New schools provide options for students

Charter school debate rooted in controversy over tax funding.

Matrix School and the state of Indiana want to join a movement that is sweeping the country: charter schools.

As an alternative school working under Carmel High School, Matrix was established in 1998 and currently serves 35 students in grades 10 through 12. It's a school students choose to go to. Matrix hopes to increase its staff of three and resources available to students by becoming a charter school. Nationwide, there are 1,790 schools serving more than 350,000 students.

According to Barbara Maschino, Matrix School department chair, an application was sent to Ball State to become a charter school under the university's sponsorship.

"We want to be autonomous, able to grow and expand our services to more students," Maschino said.

The concept of a charter school is relatively new, with the first school opening in Minnesota in 1992. Charter schools became legal July 1. On Oct. 26, Ball State became the first public university in Indiana to decide to sponsor a charter school.

A charter school is a public school that both students and teachers decide to attend. It derives its name from the charter, or contract, that it keeps with its sponsoring organization. The school is held accountable to its contract by its sponsor, which can be the governing body of a school corporation, a state college or university or the mayor of a consolidated city.

Charter schools are obligated to produce good academic results and uphold the conditions of the charter. They are not funded by the sponsor, but the state. The sponsor is a watchdog of sorts, making sure the schools uphold and follow through with their educational goals.

Becoming a charter school is a lengthy process. First, a statement of intent, which declares a school's wish to found a charter school, is sent to the sponsoring institution. For Ball State, statements of intent are due Nov. 16. So far, 37 schools have already issued their statements to the university.

A panel of educators reviews the statements and sends feedback and suggestions to the applicants, which will be done by Dec. 7 .

After this, development teams, those who wish to start a charter school, will be invited to a seminar Dec. 14 in Indianapolis. Actual applications to initiate a charter school are due Jan. 21 through the 28 of 2002. A $1,000 non-refundable fee will be sent to Ball State with these applications. Acceptance or rejection of the applications will be conducted March 8 through 15.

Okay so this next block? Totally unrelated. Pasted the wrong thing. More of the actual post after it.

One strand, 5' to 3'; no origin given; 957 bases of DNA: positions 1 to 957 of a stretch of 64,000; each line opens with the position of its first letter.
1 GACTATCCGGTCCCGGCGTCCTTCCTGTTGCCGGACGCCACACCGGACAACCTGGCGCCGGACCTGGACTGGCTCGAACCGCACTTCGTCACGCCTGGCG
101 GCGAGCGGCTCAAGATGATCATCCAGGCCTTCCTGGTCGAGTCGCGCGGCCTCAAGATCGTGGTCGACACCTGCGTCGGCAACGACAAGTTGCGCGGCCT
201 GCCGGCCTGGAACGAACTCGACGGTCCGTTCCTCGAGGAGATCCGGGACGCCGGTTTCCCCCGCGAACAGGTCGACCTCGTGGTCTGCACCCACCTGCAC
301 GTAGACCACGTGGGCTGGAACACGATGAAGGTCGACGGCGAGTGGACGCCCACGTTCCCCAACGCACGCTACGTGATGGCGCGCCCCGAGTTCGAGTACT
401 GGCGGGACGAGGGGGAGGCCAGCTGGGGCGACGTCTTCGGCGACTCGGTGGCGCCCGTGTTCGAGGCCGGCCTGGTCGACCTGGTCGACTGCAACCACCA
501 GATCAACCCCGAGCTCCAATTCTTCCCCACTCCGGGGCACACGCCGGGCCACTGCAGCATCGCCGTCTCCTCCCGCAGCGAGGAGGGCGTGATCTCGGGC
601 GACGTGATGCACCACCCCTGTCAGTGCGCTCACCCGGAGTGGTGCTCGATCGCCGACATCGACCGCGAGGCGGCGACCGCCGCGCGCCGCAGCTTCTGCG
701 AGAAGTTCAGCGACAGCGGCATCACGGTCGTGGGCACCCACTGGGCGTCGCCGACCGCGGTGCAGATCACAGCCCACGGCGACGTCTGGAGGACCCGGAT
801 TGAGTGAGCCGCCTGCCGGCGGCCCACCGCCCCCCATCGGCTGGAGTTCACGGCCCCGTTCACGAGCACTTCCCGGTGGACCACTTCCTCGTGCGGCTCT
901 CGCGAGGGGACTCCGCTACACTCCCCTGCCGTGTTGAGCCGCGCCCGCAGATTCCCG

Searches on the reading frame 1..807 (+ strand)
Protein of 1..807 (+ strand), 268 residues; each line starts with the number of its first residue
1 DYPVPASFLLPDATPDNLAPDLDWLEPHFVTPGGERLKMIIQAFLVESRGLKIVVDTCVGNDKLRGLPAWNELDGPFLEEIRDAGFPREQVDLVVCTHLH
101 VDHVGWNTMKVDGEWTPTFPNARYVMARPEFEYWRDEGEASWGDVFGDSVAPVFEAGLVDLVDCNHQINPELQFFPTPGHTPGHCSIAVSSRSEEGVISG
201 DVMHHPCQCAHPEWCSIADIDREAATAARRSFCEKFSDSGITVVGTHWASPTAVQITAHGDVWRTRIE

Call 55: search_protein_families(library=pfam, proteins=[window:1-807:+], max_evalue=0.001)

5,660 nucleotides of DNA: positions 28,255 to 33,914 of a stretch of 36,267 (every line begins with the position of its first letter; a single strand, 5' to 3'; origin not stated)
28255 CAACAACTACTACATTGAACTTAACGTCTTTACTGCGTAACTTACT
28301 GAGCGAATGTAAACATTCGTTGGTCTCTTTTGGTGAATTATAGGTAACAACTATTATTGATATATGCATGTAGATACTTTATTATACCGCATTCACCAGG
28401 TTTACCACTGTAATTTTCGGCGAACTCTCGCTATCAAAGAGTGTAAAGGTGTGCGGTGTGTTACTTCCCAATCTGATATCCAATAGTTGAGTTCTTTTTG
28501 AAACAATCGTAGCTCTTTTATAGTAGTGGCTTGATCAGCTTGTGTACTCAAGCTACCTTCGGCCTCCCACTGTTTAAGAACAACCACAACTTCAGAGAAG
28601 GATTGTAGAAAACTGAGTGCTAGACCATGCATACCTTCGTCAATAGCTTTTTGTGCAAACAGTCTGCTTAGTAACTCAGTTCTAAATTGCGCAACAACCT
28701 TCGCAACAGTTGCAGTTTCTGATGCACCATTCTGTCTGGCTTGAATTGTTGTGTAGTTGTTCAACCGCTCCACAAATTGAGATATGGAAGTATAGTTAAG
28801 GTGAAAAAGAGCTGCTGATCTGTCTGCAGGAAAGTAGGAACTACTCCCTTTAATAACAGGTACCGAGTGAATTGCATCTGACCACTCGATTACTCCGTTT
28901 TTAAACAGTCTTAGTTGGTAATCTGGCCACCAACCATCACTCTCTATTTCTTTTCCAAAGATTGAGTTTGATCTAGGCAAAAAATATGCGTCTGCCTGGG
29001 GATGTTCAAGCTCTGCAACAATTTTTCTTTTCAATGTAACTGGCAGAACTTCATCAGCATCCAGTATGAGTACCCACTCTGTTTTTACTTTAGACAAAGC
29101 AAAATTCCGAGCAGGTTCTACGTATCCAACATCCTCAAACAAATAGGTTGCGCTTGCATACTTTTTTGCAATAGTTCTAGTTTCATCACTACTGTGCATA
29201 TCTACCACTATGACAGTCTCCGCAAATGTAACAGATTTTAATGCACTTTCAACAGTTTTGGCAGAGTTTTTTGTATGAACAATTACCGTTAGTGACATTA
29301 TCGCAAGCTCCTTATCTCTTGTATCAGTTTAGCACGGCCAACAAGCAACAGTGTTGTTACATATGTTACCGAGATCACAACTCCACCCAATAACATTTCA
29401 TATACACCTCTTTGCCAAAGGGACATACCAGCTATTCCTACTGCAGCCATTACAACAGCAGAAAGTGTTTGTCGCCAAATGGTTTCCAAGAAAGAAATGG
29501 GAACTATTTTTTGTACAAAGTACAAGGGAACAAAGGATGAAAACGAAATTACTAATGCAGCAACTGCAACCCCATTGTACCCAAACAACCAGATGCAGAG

The issue of charter schools has raised much controversy.

"Charter schools give a lot more flexibility on how you organize time, subjects, and there's a lot more freedom in terms of what you do," said Roy Weaver, dean of the Teacher's College.

"Their attempt is to offer choices," Maschino said. "We want to augment the programs that are offered by the traditional schools, and (we) want an alternative for kids that will enhance what's available."

Not everyone sees charter schools as an all-encompassing solution. Debbie Morgan, public information officer for Fort Wayne Community Schools sees charter schools as unnecessary.

"I believe that public schools provide a quality education," she said. "And it would be hard for any charter school to compete with public schools' resources."

There are two main arguments against charter schools. Opponents say they take students away from public schools. For example, in a school of 1,500, 200 students might want to go to one charter school, and another 200 might want to go to another. The student population of the public school goes down, which decreases the total amount of state funding.

The state funding argument is the true spark that lights the fire of the charter school debate. Public schools are funded through five different state funds, one of these being a general fund. It is from this money that all operations in a school are basically run.This money is also where funding for charter schools would go.

"They see it as competition -- we're losing money," Maschino said of public schools' viewpoints.

Others feel differently.

"If it's good enough for charter school students, why not public school students?" Morgan said.


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